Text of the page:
The largest block of Hispanic voters is in Orange County, where they comprise 21.4 percent of the electorate and the lowest is Pinellas at 3.8 percent. The largest group of African-American voters is in Orange County, but Pinellas is where they have the largest lead over Hispanic voters.
One final notable trend: registration among women outpaces that among men. Among those identifying their gender, women account for 52.1 percent of voters.
Voter registration, though, is not a sure indication of who will vote, especially in non-presidential election years. That’s why campaigns are investing so much money in get-out-the-vote (GOTV) efforts and why the Super Region – home to roughly half the state’s voters, with a razor-thin margin between the parties and an increasing number of non-aligned voters – remains the richest prize in the state and among the most hotly contested in the nation.
Florida’s long-running congressional redistricting drama appears to be drawing to a close, though the final act will be almost as convoluted as all that preceded it. The same state judge who earlier threw out the redistricting plan originally prepared by the Legislature has approved the one drawn in an early August special legislative session.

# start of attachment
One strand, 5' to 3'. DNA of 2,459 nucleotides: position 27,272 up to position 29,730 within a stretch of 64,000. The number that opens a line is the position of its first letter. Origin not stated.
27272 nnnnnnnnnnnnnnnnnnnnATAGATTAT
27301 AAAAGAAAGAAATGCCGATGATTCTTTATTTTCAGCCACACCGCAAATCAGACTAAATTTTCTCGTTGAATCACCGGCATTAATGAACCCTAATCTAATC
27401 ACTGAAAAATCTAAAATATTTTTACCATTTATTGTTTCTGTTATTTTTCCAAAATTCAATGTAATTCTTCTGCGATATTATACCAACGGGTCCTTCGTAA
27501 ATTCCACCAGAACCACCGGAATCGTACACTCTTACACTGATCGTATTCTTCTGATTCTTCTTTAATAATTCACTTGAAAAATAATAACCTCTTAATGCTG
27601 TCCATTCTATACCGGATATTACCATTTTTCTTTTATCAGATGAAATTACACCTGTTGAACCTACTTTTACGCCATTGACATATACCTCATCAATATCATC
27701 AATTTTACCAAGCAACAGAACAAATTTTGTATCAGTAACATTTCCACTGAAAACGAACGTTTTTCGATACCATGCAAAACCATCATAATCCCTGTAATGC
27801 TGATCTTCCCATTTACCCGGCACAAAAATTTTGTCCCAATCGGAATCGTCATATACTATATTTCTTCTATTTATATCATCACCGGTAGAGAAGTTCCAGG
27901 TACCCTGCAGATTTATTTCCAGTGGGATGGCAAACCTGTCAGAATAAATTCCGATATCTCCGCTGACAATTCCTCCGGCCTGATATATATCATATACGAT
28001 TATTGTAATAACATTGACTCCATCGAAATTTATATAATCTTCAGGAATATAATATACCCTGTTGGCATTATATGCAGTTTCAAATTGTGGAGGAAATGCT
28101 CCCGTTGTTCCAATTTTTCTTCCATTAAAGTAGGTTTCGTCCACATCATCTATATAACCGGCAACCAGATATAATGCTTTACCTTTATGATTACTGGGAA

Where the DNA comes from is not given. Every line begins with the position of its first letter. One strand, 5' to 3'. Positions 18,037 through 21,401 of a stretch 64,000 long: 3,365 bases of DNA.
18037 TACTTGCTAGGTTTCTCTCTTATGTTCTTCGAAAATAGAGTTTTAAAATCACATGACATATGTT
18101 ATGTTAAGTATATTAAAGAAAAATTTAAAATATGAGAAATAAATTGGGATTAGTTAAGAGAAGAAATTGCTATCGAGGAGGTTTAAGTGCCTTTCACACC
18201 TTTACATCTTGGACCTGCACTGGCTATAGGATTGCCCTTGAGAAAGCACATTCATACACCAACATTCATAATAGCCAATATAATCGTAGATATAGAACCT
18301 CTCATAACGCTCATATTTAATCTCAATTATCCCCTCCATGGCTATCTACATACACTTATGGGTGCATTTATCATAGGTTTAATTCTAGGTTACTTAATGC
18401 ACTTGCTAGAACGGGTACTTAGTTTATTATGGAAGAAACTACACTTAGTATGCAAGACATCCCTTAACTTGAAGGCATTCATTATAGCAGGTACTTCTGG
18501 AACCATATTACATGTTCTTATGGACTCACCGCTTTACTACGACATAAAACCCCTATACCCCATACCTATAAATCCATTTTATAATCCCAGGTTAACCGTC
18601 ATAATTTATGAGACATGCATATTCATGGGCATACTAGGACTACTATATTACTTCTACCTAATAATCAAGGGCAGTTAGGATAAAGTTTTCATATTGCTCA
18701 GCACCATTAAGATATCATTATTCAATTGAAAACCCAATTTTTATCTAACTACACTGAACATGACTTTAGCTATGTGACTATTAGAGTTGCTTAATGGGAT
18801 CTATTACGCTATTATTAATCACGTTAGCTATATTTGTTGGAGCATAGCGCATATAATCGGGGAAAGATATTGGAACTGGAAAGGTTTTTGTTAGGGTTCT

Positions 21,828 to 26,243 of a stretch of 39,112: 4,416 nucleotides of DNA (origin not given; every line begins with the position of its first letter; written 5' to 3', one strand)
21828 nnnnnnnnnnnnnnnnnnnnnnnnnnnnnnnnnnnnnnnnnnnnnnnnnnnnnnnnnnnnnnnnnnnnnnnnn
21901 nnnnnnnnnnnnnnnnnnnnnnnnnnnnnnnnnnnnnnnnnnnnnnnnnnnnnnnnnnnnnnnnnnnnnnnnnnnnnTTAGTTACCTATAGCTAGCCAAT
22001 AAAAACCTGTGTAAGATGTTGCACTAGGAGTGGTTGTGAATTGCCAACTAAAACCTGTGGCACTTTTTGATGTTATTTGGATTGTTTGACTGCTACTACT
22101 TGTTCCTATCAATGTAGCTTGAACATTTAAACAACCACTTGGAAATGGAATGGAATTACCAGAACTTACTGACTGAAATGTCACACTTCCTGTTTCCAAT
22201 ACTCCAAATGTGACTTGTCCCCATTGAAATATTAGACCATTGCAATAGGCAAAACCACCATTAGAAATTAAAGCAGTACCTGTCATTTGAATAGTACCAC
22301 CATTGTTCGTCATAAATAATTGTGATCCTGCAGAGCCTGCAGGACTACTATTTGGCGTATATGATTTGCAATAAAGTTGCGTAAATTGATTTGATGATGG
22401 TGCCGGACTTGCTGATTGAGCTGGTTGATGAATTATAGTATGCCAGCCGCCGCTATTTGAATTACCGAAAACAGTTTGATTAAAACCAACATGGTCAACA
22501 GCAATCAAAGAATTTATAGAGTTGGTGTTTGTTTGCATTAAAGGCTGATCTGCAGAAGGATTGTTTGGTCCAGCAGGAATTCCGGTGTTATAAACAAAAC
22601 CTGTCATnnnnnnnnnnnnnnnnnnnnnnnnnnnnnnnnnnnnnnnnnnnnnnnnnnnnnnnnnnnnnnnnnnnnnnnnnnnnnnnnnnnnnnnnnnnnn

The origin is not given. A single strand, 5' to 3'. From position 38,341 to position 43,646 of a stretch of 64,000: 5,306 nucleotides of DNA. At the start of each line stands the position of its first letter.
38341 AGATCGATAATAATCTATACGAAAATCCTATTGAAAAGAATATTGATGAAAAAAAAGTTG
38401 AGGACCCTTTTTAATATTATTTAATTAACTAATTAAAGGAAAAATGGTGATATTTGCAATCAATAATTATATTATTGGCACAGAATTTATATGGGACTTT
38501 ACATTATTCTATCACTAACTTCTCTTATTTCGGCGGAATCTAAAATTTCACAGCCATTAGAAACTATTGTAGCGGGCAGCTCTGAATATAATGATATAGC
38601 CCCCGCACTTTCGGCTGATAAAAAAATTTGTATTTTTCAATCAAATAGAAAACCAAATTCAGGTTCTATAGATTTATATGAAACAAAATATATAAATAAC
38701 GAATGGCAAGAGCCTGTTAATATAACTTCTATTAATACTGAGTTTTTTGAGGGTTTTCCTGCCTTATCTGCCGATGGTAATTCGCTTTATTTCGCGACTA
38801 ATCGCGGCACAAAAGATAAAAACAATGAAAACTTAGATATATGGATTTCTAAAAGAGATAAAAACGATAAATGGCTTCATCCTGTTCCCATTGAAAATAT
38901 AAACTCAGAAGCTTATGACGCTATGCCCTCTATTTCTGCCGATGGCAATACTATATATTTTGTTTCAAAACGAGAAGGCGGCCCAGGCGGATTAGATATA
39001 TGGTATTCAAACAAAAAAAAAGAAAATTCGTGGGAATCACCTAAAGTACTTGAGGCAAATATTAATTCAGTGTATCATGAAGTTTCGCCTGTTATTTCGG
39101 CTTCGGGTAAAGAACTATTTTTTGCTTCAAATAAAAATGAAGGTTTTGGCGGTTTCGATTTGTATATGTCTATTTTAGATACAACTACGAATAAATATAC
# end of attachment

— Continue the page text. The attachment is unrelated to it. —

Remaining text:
But, with the primaries already past and the November general election looming, Circuit Court Judge Terry Lewis allowed the original map – which he determined favors Republicans – to stand for this year. Overall, seven of the state’s 27 districts were affected, but the two primarily in question were the 5th – running from Jacksonville to near Orlando – and the 10th, which is just west of Orlando. Democrat Corrine Brown represents the former and Republican Dennis Ross the latter.
Youth is Served.
Come January, the Florida state House district that covers portions of Orlando and Lake counties, will be represented by the youngest woman in the Legislature’s history. Last month, Jennifer Sullivan, 23, won the Republican primary
to represent District 31, and since the Democrats are not fielding a candidate, she is as good as in.
She used her mother’s Mount Dora home as her campaign headquarters and portrayed herself as a voice of change to defeat several older and more seasoned opponents.
The only younger legislator in Florida’s history is state Agriculture Commissioner Adam Putnam, who was 22 when he won a House seat in 1996.